James Johnson (Georgia)

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James Johnson
JJohnson Governor.jpg
43rd Governor of Georgia
In office
June 17, 1865 – December 14, 1865
Preceded byJoseph E. Brown
Succeeded byCharles J. Jenkins
Member of the U.S. House of Representatives
from Georgia's 2nd district
In office
March 4, 1851 – March 3, 1853
Preceded byMarshall J. Wellborn
Succeeded byAlfred H. Colquitt
Personal details
BornFebruary 12, 1811
Robeson County, North Carolina
DiedNovember 20, 1891 (aged 80)
Chattahoochee County, Georgia
Resting placeLinwood Cemetery, Columbus, Georgia
Political partyDemocratic
Alma materUniversity of Georgia

James Johnson (February 12, 1811 – November 20, 1891) was a U.S. Representative from Georgia and served as the 43rd Governor of Georgia between June and October 1865.

Early life[edit]

Johnson was born in 1811 in Robeson County, North Carolina to Peter and Nancy McNeill Johnson, whose parents had come from Scotland; the Johnsons moved from North Carolina to Henry County, Georgia, the newly created county by the Georgia General Assembly's Land Lottery Act of 1821 from previously Indian-held territory between the Ocmulgee and Flint rivers. He graduated from Franklin College (the predecessor of the University of Georgia) in 1832 with his classmates Alexander H. Stephens, Crawford W. Long, and William H. Crawford. He married Ann Harris of Jones County on June 12, 1834, they moved to Columbus, Georgia where he started his law practice after passing the bar in 1835. In 1845, Johnson and a fellow member of the Columbus bar, Henry L. Benning (namesake of Ft. Benning) memorialized General Andrew Jackson.

Political life[edit]

In 1851, Johnson was elected to the United States House of Representatives as a Unionist; some historians labeled him a Whig, but in the later 1850s he was a member of the American, or Know-Nothing, party. He was defeated in his re-election bid by Alfred H. Colquitt in 1853.[1] Johnson opposed secession, and historians agree that he kept a low profile during the Civil War.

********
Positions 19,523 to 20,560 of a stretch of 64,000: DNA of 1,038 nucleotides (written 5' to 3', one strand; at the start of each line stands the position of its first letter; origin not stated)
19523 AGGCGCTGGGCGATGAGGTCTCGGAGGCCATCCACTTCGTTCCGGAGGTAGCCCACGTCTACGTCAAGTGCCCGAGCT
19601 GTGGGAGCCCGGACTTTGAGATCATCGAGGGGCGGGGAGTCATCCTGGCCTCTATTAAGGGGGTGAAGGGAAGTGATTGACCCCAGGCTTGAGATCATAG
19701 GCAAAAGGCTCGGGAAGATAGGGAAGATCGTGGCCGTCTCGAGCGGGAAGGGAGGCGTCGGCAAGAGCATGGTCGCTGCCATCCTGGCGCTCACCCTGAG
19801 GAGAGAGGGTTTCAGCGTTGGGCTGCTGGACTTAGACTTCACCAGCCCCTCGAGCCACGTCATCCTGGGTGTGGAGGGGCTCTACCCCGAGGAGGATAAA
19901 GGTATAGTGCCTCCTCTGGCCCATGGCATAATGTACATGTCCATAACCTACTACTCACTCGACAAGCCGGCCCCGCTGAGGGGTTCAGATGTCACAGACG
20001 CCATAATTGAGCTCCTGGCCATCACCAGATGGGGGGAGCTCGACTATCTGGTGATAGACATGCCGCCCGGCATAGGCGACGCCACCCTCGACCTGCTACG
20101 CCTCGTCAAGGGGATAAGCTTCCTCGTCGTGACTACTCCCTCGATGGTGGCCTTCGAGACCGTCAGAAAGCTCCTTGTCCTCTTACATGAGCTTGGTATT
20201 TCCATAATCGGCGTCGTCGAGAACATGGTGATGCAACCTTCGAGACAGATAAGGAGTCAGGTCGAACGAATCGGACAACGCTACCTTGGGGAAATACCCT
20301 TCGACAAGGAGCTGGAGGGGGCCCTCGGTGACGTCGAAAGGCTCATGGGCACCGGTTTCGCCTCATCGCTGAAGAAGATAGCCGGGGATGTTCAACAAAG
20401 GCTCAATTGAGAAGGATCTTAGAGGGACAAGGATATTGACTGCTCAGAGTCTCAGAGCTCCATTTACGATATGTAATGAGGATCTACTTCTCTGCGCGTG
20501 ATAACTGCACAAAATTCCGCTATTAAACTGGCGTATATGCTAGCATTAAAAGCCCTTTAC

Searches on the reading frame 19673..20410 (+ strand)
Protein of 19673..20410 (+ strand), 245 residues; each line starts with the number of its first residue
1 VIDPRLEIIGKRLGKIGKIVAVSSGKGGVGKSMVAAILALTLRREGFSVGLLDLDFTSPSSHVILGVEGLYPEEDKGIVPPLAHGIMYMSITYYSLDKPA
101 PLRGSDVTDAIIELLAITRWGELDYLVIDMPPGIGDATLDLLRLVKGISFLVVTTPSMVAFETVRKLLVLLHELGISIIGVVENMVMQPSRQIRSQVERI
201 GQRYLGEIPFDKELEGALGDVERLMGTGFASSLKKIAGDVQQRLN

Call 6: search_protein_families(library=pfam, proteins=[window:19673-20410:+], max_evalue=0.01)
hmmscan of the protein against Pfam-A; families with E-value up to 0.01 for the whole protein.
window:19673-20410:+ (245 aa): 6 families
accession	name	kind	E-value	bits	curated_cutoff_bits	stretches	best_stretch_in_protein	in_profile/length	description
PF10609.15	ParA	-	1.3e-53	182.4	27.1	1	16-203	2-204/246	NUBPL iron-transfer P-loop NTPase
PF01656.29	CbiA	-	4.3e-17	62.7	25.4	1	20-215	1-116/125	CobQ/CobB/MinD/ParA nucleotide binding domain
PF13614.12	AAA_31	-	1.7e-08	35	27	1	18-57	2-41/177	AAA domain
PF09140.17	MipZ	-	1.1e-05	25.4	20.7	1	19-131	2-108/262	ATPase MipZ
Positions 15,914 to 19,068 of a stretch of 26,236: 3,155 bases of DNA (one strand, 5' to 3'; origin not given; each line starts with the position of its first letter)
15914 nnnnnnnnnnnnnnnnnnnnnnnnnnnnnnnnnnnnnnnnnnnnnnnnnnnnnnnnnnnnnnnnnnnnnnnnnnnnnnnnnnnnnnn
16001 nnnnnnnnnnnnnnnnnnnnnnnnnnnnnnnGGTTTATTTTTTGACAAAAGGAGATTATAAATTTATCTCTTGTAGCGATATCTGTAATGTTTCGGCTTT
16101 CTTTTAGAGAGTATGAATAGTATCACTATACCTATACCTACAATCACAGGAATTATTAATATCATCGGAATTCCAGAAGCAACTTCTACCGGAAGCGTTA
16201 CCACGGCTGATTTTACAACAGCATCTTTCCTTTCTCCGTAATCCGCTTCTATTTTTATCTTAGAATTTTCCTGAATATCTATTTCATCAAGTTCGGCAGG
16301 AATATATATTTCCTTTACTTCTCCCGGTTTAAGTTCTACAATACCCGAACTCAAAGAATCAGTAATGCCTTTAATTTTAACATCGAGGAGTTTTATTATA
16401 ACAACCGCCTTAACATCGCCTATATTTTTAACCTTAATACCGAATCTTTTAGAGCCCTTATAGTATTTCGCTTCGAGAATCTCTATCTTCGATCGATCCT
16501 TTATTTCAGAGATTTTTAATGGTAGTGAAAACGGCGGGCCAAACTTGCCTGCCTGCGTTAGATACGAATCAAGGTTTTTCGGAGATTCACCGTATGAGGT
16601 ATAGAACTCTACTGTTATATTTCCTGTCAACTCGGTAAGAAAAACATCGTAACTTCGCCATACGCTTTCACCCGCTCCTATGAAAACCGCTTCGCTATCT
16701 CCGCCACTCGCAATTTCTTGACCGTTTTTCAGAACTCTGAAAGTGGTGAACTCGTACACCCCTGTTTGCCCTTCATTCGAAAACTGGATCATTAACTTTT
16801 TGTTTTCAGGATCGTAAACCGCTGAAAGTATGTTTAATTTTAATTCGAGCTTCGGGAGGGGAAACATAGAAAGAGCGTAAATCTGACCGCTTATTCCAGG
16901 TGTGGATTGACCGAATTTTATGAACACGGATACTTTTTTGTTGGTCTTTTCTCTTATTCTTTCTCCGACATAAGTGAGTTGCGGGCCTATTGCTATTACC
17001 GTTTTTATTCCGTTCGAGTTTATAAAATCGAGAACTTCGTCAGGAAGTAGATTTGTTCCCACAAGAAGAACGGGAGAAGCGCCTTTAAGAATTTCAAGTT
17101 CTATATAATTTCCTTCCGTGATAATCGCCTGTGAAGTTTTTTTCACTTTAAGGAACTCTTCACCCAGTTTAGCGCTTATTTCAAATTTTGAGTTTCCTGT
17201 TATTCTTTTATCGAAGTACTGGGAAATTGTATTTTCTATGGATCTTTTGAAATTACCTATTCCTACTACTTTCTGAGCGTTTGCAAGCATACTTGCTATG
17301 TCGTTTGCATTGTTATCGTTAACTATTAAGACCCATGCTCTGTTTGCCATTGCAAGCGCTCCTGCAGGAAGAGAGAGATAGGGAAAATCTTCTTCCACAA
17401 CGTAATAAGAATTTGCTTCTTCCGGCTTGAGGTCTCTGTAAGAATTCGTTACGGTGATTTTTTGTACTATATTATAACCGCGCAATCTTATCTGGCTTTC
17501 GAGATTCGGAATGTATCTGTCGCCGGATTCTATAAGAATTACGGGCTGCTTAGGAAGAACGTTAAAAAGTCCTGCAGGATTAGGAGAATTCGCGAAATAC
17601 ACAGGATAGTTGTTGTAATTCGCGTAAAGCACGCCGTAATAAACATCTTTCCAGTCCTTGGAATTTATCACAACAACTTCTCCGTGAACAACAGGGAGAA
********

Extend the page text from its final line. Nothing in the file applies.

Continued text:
Johnson was appointed as provisional Governor of Georgia on June 17, 1865 by U.S. President Andrew Johnson (unrelated),[2] and tasked primarily with reorganizing the state government, which had collapsed with the Confederacy. He served until a constitutional convention was held in Milledgeville in October 1865; at that convention, the Secession Ordinance was repealed, a new constitution was adopted, and the State's war debt was repudiated, he unsuccessfully ran for the U.S. Senate, but on January 30, 1866 the legislature preferred Alexander H. Stephens and Herschel V. Johnson.

Postbellum life[edit]

For his service, President Johnson gave James Johnson the position as collector of customs for the Port of Savannah, he served in this capacity Oct. 1, 1866 to May 31, 1869. Johnson moved back to Columbus, where he served as judge of the Superior Court from July 1, 1869 to Oct. 1, 1875, when he resigned.

Death and legacy[edit]

He died in 1891 in Chattahoochee County, Georgia, he is buried in Linwood Cemetery (Columbus, Georgia).


  1. ^ Shadgett, Olive Hall (1952). "James Johnson, Provisional Governor Of Georgia". The Georgia Historical Quarterly. 36 (1): 2. JSTOR 40577322.
  2. ^ Presidential Proclamation No. 41, 17 June 1865, 13 Stat. 764

External links[edit]

U.S. House of Representatives
Preceded by
Marshall J. Wellborn
U.S. Representative from the 2nd District of Georgia
Succeeded by
Alfred H. Colquitt
Political offices
Preceded by
Joseph E. Brown
Governor of Georgia
Succeeded by
Charles J. Jenkins